Twin-stitch or full-stitch boogie
Like the Badalassi Wax with full stitching is the twin-stitch option with no padding. This is the more pared-back variety that bears a strong resemblance to the Omega leather strap option for the Seamaster 300. At first, I didn’t think I’d respond to the strap as much as I had the padded leather. On the wrist, I did miss that curvature that followed the lines of the bezel from the padding. But in return, the strap was even more comfortable, with it hugging the wrist on the first try. Both strap options are way better than the ultra-thick and uncomfortable ones from other manufacturers, whose pairings look “tough” but sacrifice wearability — I’m looking at you, Bremont!
The difference with The Strap Tailor is that you immediately want to put the watch on your wrist when you hold the strap.
Bringing it back to the Mint Ch0c Chip watch from earlier, the difference with The Strap Tailor is that you immediately want to put it on your wrist when you hold the strap. I compared previous Studio Underd0g watches simultaneously, and this was the biggest differentiator between the models. The older watches have fantastic dials, but the stiff straps made me only want to hold in my hand to observe the case and dial. With the Mint Ch0c Chip, it was a knee-jerk reaction to affix the watch to my wrist without the stiff, unmolded feel. No doubt, all straps will mold to wrists over time, but the Strap Tailor’s creations do this right away without feeling thin or flimsy. These are still some sturdy straps that can easily take the girth of a dive watch. But equally, they won’t pinch your wrists at the sides.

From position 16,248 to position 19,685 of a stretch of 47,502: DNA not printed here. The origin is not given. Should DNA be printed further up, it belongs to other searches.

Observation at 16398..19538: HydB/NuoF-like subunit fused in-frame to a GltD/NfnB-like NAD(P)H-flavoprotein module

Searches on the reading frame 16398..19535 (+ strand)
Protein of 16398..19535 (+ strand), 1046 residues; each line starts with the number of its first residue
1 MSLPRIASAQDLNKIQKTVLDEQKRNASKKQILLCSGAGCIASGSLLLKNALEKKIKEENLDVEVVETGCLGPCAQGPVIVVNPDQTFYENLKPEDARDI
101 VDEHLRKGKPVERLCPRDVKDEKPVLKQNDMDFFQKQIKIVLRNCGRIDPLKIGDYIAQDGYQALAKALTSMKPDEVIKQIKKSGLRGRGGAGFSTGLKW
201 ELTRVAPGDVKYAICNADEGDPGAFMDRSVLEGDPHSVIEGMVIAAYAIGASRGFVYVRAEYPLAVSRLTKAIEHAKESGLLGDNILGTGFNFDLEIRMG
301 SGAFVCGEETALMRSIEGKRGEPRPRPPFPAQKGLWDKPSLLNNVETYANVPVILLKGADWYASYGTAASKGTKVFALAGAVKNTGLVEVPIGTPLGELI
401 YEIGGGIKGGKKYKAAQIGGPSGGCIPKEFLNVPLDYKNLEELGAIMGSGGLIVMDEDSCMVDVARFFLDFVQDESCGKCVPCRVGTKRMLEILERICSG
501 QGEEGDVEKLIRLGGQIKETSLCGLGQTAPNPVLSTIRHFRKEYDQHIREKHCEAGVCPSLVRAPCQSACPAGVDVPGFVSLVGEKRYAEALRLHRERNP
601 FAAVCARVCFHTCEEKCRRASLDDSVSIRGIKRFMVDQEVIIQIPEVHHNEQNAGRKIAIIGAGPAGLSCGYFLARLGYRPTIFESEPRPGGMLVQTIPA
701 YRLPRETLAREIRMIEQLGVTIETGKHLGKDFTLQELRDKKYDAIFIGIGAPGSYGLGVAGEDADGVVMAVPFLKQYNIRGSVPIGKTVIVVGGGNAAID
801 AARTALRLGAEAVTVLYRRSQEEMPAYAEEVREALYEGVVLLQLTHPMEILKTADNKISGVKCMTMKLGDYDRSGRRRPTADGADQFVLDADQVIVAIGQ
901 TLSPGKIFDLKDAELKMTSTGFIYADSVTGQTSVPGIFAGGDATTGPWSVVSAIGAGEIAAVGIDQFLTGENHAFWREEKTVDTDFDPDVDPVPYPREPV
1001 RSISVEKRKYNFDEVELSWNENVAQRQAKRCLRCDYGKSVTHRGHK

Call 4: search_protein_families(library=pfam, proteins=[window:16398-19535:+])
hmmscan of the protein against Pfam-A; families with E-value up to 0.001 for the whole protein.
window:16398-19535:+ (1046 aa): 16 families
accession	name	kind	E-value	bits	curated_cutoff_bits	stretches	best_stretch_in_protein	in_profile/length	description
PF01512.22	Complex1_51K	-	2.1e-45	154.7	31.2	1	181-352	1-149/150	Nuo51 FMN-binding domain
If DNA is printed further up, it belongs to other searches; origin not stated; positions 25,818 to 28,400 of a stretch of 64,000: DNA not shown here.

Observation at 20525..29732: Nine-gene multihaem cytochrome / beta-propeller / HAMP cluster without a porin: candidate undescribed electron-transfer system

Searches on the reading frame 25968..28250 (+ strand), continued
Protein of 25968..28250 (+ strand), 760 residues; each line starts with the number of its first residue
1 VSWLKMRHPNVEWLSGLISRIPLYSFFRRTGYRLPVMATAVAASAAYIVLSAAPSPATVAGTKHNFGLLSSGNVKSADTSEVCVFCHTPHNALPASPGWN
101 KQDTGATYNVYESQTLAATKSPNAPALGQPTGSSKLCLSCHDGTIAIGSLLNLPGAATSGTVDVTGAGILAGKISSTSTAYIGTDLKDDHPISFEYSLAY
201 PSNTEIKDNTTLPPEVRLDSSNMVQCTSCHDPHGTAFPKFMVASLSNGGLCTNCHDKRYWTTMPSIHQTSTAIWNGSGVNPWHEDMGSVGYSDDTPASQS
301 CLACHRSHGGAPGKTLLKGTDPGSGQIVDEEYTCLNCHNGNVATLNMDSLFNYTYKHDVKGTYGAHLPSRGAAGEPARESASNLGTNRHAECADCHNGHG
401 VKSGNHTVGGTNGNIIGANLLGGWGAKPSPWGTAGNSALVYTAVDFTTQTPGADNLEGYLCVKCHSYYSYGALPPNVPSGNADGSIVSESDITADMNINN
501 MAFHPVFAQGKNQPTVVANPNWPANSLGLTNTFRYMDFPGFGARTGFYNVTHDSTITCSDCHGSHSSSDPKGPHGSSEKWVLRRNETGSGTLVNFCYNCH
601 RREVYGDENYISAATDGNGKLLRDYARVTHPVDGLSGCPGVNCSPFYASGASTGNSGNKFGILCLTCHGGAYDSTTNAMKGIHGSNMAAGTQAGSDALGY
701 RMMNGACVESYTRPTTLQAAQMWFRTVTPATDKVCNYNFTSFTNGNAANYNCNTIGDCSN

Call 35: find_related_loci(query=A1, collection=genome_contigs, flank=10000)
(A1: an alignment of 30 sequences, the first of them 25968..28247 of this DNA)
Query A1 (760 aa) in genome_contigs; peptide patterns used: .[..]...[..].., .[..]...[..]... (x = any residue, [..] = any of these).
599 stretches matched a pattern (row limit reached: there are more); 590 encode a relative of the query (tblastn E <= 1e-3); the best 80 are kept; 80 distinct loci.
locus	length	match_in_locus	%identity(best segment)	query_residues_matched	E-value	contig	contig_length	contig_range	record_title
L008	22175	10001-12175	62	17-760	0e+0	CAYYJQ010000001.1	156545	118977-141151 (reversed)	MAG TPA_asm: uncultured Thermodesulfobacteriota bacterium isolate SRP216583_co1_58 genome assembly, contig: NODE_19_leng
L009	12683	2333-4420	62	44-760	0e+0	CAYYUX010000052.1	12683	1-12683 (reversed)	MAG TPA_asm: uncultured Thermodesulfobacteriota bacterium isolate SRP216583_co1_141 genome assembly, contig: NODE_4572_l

Strap season is underway and I am a strong proponent of leather straps on dive watches. As such, I heartily recommend The Strap Tailor. The prices range from £114 to anywhere your heart desires with bespoke customization. The Badalassi Wax with twin-stitch is £126, whereas the tan/brown with full cream stitching is £133. Both straps feel their value, and if you are lucky, one of the straps in clearance could match your style and dimensions. Check out The Strap Tailor site here for full details and how to get in contact for bespoke options.
Happy strap hunting season!